When investors look for dividend stocks, many search for yields above 3%. And that's a fine strategy but it leaves out many companies with bright futures, and solid dividends, that can build on their current yield. That's exactly the case with these two businesses: Goodyear Tire & Rubber (NASDAQ: GT) and, until its name changes soon, Delphi Automotive (NYSE: DLPH).
Many of us drive every day, yet few of us think of tires when it comes to investing. Evolving tire trends could benefit Goodyear's business in the near future. For example, consumer tires have become larger (Goodyear's definition of this category includes tires larger than 17 inches in diameter). Since larger tires have higher margins and the trend suggests tires will become even larger, margins should get a short- and medium-term boost.
A second, long-term trend arises from the automotive industry's drive to autonomous vehicles, as well as the popularity of ridesharing companies such as Uber and Lyft. As more people put off buying a car and opt to share rides, larger companies should amass vehicle fleets. While that could put some pricing pressure on Goodyear, as larger companies placing larger orders will have more bargaining power than retail customers, the effect should be more than offset by the company's ability to cut shipping costs to retail stores and reduced spending on advertising tires to individual consumers. And a large, established company such as Goodyear could attract more of these massive customers.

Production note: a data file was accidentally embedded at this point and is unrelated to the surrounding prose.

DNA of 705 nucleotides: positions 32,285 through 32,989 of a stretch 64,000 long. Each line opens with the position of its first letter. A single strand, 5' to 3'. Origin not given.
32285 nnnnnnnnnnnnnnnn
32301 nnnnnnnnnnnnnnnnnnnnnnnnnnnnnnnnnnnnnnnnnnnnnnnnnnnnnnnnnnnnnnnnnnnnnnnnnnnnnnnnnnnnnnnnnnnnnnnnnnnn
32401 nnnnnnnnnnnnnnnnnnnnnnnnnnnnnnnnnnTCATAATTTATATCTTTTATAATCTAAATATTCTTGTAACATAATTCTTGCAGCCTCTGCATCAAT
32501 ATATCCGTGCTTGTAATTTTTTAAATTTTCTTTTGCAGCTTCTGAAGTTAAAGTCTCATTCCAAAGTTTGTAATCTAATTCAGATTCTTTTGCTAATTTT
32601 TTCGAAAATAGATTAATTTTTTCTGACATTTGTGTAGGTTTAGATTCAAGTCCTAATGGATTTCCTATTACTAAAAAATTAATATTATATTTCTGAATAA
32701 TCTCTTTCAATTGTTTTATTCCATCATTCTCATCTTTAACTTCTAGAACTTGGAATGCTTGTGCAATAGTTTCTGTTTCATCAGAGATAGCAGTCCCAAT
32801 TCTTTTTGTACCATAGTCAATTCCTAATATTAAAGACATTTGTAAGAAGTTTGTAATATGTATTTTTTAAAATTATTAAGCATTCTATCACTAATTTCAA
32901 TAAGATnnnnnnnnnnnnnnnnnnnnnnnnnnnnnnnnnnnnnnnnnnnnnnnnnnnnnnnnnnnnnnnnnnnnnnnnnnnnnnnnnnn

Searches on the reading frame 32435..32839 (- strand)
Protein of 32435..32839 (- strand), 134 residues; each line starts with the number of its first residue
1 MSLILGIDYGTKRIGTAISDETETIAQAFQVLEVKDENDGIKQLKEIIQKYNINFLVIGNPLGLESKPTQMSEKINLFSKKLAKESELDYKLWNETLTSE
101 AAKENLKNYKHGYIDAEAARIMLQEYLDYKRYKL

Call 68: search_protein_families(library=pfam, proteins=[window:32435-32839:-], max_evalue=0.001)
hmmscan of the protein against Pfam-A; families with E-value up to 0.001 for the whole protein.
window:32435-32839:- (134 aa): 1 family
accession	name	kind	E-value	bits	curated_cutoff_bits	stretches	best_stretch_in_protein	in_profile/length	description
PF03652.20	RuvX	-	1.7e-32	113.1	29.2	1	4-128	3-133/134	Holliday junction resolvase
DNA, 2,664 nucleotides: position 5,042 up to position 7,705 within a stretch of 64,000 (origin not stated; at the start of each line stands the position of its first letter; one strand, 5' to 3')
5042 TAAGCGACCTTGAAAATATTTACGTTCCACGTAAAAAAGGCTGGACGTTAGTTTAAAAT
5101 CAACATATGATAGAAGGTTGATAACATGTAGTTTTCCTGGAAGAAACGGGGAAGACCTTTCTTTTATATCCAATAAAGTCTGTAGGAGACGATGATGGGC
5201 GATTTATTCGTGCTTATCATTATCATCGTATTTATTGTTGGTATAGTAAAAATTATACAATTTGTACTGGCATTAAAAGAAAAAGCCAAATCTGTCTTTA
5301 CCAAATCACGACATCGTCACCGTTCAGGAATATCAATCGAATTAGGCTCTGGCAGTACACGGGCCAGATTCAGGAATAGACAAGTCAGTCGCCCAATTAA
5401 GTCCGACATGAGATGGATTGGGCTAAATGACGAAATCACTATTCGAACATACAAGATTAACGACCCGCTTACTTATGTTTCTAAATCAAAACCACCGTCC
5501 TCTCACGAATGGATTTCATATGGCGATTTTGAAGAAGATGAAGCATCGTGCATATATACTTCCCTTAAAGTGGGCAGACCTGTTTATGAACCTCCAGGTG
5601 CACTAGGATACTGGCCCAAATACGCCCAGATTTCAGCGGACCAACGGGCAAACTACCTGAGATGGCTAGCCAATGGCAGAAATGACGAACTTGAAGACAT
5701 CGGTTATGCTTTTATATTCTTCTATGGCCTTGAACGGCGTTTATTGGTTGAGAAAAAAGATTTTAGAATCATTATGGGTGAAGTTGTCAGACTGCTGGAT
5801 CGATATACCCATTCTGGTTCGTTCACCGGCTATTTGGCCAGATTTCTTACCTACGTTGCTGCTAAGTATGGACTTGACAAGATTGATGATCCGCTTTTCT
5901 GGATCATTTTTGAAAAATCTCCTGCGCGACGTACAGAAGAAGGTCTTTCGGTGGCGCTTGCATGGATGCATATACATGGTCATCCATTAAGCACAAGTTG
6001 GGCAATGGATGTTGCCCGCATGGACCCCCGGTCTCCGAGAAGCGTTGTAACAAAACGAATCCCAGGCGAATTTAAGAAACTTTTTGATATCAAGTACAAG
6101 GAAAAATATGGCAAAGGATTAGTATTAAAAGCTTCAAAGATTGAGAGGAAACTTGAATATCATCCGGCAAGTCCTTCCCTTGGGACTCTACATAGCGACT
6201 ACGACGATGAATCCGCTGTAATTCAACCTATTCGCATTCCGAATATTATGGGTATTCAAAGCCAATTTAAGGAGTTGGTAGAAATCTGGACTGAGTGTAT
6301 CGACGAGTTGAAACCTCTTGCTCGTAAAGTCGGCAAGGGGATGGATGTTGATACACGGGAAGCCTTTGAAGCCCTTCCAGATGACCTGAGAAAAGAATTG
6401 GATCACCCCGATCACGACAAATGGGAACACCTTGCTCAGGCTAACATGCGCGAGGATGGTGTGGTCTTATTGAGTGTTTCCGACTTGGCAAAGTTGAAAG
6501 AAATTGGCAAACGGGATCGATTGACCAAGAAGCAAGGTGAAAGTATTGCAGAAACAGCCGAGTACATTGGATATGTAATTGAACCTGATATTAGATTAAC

Another reason Goodyear is often overlooked as a dividend stock is because it reinstated its dividend only a few years ago, in 2013. But management has shown a clear commitment to growing its dividend: Goodyear announced just this week it would increase its dividend 40% to $0.14 per share, for a yield of about 1.7%. If margins improve as larger tires gain market share, the yield should continue to grow.
Hands off the wheel
Investors interested in rapidly advancing driverless-vehicle technology probably weren't looking at Delphi, a parts supplier for the automotive industry. That changed rather quickly when Delphi announced it would spin off its internal-combustion powertrain business, which will begin trading publicly in 2018 as Delphi Technologies. The remaining company will trade under a new name, Aptiv, and will focus on electric vehicle and autonomous-driving technology.
It's a brilliant move that will help separate Delphi's more lucrative self-driving products from the rest of its business. It will also do one very important thing for investors: enable the stock to trade at a valuation closer to technology companies rather than typical auto-parts suppliers. As the company becomes a contender in self-driving-vehicle technology -- it's already in partnerships with BMW (NASDAQOTH: BAMXF) and Intel (NASDAQ: INTC), among others -- and its margins improve accordingly, expect the market to reward the stock with a higher multiple.
Simply put, Delphi is becoming less of a traditional Detroit automotive-parts supplier and more of a Silicon Valley technology developer. It even raised guidance recently to reflect the improvement in its core business. And while the stock is a long-term play -- investors need to wait for autonomous-vehicle technology to advance and become a sizable part of our transportation framework -- Delphi remains a sneaky smart dividend stock as its yield of 1.17% won't be picked up by many stock screeners.
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